A Ride Through Chiapas

San Cristobal de las Casas was deemed a “magical village” in 2003 by the Mexican board of tourism and further recognized by President Filipe Calderon as the most magical of the magical villages in 2010. I’m unsure whether state agencies or presidents have the power or prestige of mysticism to make such designations, but one can see what they mean. Here lies the cultural capital of the state of Chiapas, with many local villages, like San Juan Chamula, making significant contributions. Religious ceremony here is almost always accompanied by the local spirit, pox (pronounced poh-sh), distilled from cane sugar and corn. This strong ceremonial liquor augments that “magical” feeling Senor Presidente Calderon was talking about.

Palenque, an important Maya site, is a curvy and nauseating five hour drive to the east, and the car ride is just as impressive as the tourist destinations. The first thing that strikes you about Chiapas is its perpetual greenness. Chiapas is semi/tropical so it gets quite a bit of rainfall. In San Cris, pine and other evergreens cover the hillsides. Further east, you see palm trees, hear monkeys and birds in the trees, look over valleys entirely covered by the misty cloud cover of rain forests. Along the road are small villages where every house sells either gas or Coca-Cola, or both. The smell of wood burning and chickens roasting fills the moist air. Hens, chickens, roosters, turkeys, cows, pigs, horses, mules, dogs wander about. Boys and girls stand in their front yards watching the cars go by. They walk along the long winding roads with their parents, carrying large sacks of goods with the strap over their foreheads. Vegetables of every kind are cultivated in the space where the lush jungle isn’t overwhelming. Houses are made of cement, wood, and metal roofing. Some houses are of traditional adobe with straw roof. Every structure, if not in a valley, seems to be hanging off the side of the mountain. The clouds and foliage look like a soft landing, but they assuredly are not.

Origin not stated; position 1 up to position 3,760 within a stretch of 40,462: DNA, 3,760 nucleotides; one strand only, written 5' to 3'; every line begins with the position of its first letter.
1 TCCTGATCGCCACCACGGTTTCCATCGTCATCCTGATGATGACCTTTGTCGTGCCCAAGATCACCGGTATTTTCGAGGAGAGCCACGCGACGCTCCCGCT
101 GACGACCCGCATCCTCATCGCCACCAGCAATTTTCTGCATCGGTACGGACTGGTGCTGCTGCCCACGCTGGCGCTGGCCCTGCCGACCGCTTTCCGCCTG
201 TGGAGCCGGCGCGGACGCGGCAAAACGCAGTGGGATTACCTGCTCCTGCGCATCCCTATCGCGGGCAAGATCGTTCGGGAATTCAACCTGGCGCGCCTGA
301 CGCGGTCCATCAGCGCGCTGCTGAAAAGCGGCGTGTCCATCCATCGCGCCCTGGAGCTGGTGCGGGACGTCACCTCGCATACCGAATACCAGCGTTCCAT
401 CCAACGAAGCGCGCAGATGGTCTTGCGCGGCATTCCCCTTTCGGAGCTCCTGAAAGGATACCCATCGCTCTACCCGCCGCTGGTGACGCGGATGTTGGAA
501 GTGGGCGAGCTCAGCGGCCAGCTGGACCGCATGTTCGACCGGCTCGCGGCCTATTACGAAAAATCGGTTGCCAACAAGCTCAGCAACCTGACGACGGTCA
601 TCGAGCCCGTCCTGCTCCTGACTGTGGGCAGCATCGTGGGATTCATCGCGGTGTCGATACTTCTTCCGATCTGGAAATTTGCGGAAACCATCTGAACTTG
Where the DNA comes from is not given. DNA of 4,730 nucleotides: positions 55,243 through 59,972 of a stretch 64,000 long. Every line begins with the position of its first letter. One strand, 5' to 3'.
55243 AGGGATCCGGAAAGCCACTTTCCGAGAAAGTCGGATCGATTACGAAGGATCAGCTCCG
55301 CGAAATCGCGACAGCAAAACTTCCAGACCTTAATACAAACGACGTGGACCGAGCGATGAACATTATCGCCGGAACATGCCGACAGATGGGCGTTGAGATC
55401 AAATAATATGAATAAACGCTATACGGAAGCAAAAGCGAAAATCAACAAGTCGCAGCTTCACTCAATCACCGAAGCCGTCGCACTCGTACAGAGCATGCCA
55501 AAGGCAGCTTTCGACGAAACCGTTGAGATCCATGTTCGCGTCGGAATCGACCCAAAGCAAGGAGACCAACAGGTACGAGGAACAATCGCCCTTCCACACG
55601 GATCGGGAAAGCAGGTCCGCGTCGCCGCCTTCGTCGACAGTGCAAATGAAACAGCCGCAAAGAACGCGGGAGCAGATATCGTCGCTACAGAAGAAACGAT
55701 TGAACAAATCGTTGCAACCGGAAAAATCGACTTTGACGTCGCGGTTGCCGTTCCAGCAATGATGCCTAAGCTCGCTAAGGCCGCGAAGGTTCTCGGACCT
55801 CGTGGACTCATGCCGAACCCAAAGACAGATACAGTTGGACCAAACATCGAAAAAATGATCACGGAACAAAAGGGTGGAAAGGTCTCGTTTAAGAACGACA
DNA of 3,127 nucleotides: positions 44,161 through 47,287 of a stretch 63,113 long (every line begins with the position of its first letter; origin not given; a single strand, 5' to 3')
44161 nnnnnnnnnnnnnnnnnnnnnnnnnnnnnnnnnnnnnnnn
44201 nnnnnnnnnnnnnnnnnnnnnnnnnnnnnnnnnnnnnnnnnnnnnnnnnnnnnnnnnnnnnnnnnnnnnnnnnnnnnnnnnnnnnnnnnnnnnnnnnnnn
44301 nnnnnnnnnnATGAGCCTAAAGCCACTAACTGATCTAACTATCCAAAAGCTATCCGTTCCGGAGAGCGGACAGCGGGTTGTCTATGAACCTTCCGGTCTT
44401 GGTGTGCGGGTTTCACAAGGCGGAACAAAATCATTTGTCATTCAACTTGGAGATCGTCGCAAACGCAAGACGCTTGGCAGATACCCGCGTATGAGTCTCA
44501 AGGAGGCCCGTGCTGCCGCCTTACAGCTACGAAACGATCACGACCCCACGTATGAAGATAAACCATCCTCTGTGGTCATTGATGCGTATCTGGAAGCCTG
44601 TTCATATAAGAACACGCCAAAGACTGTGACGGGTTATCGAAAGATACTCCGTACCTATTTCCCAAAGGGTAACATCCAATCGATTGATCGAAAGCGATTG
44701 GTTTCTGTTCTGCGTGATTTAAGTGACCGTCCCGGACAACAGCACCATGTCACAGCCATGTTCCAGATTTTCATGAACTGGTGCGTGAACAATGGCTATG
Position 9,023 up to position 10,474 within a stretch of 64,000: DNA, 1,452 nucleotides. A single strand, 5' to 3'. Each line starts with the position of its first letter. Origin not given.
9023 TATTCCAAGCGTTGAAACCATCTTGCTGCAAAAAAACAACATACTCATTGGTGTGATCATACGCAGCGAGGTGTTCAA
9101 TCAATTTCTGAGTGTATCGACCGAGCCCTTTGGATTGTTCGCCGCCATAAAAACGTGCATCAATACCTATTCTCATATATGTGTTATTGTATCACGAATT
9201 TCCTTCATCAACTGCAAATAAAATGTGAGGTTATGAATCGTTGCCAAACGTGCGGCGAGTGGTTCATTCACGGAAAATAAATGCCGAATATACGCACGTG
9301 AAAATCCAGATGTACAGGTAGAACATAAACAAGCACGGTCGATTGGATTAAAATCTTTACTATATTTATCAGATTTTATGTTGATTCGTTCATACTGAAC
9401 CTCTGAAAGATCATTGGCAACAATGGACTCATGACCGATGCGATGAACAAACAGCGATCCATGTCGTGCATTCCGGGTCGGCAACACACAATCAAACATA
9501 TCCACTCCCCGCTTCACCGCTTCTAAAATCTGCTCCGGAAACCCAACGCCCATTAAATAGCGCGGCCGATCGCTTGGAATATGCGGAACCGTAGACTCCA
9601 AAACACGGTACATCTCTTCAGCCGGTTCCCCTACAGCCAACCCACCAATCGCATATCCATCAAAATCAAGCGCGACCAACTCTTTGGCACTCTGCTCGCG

The ride, long, through Chiapas is captivating. We passed through clouds on the high mountain roads, which is still as exciting to me as my first time as a boy on a family road trip through Big Sur. Other tourists in my van slept until we reached our tourist destinations. Agua Azul, a group of waterfalls, where the water was not blue and we were given an hour and a half. I’m not sure what to do at a waterfall for an hour and a half. Another waterfall, more impressive, Misol-Ha has a walkway to go behind the huge waterfall and soak yourself in the mist. Brave old ladies emerged back from the abyss with make-up smeared all over their faces and recently dyed hair pointing every direction.

And on through the beautiful scenery to Palenque. Only given two hours to explore the ancient city, there was a bit of a time crunch. Unlike other ruins that I’ve visited, Palenque was big enough and well preserved enough to imagine what it was like when people inhabited it. I walked through the palace with all of its courtyards and relief sculpture. I visited some of the residential parts of town. One grouping of buildings had an awe-inspiring waterfall close by. In 800 AD, one could take a steam shower in their home and then walk about a minute to bathe in the river fed by the waterfall. Sounds a little better than my crappy Brooklyn apartments.

My tourist companions got plenty of photo opportunities. Adding to their collection of “pictures of me in front of something” they now had a set of impressive Mayan structures to add to the photo album and proclaim to the world that they had in fact been to this place. There is a photo of them right in front of it with a forced smile on their face.

Back the van winded through the darkness and rain to San Cris. Every town has several speed bumps. If you don’t already feel sick from the jolt of the van constantly taking curves, the speed bumps will surely do the trick. After five hours, everyone practically jumped out of the van when it came to a stop in the central square.

There we were back in the most magical of magical places. Here we can enjoy local artisanal chocolate, mezcal, wine, and tobacco. What I like about San Cris is that I can feel ecologically and socially conscious about engaging in all my vices. It’s local, it’s just, it’s delicious.

Thinking about this town and this beautiful state, one does feel some sort of mystical feeling. It is a magical land. Like what Kerouac felt in Big Sur or Thoreau at Walden Pond. Or, it could just be all that pox.

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